Baghdad Book Market Endures
January 10, 2008
One of the signs that things are becoming safer in Iraq, are the number of marketplaces that are beginning to flourish. Initially, after the invasion of Iraq, the Iraqi citizens were afraid to leave their homes, for fear of being caught in the middle of a firefight. Once the insurgents moved into their neighborhoods, shop owners were afraid to open their shops, due to the constant threat from the insurgents, who often demanded high fees from the shop owners in order for them to continue to keep their businesses open. There was also the threat from the insurgents, if they were seen talking with American and Coalition Troops.
The book market located on Mutanabi Street in Baghdad has seen a revival. Books lie on flattened cardboard boxes on sidewalks. The shopowners, who are a mixture of Sunni, Shiite and Kurdish work side by side in harmony. On March 5th, many wondered if the book market would continue to exist. That was the day that a car bomb, which was linked to al-Qaeda ripped apart the market, killing at least 38 people and injuring over 100 people. Dozens of the bookstores, stationery shops and presses that lined Mutanabi Street were destroyed.
“The bomb did not change the way we feel about each other in the market,” said Atta Zeidan, who runs a secondhand bookstore. “What it did was make us all afraid for our lives.”
After that fateful day in March, response of the authorities was to ban all motor vehicle traffic from Mutanabi Street and to install blast barriers and checkpoints. US Troops were sent in to help restore calm and assure the shop owners of reconstruction funding. Initially, shoppers stayed away, but they’re beginning to return, though the numbers remain lower than prior to the bomb.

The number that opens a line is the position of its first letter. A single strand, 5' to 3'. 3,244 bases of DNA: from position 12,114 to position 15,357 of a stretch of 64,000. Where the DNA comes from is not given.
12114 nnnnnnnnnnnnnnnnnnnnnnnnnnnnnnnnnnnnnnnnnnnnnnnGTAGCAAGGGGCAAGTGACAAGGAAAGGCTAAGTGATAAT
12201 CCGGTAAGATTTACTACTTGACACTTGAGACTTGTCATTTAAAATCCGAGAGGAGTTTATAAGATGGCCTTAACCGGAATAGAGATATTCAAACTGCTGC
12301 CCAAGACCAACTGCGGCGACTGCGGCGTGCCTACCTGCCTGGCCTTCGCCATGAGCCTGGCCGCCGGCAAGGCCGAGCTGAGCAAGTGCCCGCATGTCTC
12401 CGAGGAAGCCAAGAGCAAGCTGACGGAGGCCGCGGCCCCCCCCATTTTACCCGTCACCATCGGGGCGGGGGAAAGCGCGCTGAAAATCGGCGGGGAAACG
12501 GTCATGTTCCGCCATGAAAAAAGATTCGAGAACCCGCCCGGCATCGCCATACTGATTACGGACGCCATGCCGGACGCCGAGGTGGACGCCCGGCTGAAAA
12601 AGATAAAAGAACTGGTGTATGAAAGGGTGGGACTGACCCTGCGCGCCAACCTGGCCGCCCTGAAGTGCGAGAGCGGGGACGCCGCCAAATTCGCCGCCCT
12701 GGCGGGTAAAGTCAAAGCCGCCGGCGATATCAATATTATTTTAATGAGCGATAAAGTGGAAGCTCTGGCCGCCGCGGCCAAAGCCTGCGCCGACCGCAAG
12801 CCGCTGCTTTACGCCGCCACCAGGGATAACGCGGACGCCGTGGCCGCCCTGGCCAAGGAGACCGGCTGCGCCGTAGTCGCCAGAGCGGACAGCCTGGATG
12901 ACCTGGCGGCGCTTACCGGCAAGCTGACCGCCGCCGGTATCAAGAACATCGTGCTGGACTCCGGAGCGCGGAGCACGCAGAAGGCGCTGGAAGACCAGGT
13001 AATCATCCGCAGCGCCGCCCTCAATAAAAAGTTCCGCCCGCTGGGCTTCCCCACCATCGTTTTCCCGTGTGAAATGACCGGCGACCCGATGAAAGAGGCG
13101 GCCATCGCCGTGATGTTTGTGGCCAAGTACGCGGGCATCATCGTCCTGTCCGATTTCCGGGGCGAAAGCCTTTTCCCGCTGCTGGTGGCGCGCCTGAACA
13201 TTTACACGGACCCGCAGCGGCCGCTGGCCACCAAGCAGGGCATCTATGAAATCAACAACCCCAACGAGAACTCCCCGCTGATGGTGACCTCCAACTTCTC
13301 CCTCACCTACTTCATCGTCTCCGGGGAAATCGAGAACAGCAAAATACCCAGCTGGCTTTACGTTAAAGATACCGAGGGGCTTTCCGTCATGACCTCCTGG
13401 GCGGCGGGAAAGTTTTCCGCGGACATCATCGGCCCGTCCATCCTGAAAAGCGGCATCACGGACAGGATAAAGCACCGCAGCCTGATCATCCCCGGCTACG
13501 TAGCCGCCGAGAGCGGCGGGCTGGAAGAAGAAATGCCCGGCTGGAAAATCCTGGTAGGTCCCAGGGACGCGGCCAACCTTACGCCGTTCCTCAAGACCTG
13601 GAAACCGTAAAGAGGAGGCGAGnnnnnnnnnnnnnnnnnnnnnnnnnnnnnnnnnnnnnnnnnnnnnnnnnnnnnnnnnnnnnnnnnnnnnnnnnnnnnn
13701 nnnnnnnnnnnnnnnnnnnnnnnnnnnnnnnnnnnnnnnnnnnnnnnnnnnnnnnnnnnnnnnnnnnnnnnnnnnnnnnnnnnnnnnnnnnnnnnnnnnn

“People must eat, so they will still shop at food markets that have repeatedly been hit by attacks,” said Zein al-Naqshabandi, a bookseller in the market and author of a “History of Coffeehouses in Old Baghdad.” “But people postpone buying books or go without altogether if they sense danger or are generally uncomfortable with security,” he said.
Because of the increased security, sales have been improving according to one vendor, Mohammed Hanash Abbas. His main income comes from lending textbooks to students for a fee. One shop owner, Hazem al-Sheikhli, who is the owner of a stationery shop, is an example of the resilient spirit of the vendors on Mutanabi Street. He lost 4 of his brothers, as well as a nephew in the bombing on March 5th. His father, who owned and operated the Shahbandar coffeehouse for 45 years, was dragged alive from the rubble, in the aftermath of the bombing.
According to the vendors on Mutanabi Street, at least 10 booksellers were killed in sectarian violence during a burst of Sunni-Shiite vengeance killings that occurred during 2006. According to the vendors, the interfaith relations among the vendors on Mutanabi Street remains good, because the killers were considered outsiders and not market workers and also because those who were killed were known extremists.
With the fall of Saddam in 2003, books that were once banned, such as Shiite book, poured into the area from Iran. Those books went on sale at discount prices next to books about Sunni Muslims. Bookstores selling religious books generally concentrate on one or the other sect. The market for book that have titles, such as “Saddam the Criminal” continue to sell well on both sides of the religious divide.
“Some have 90 percent of their books on the Shiite faith, while others have 90 percent of their books about Sunni Islam,” said Bookseller Shaalan Zeidan, with a chuckle.
Despite their differences in faith, the booksellers still manage to work side by side in harmony. Perhaps some of their fellow Iraqi’s should look at them as an example of what a unified Iraq could look like. It’s great to hear this type of news coming out of Iraq, as it shows that with perseverence, determination and by working together, the citizens of Iraq can and will rebuild their country into something that can be beneficial for all members of the Iraqi society.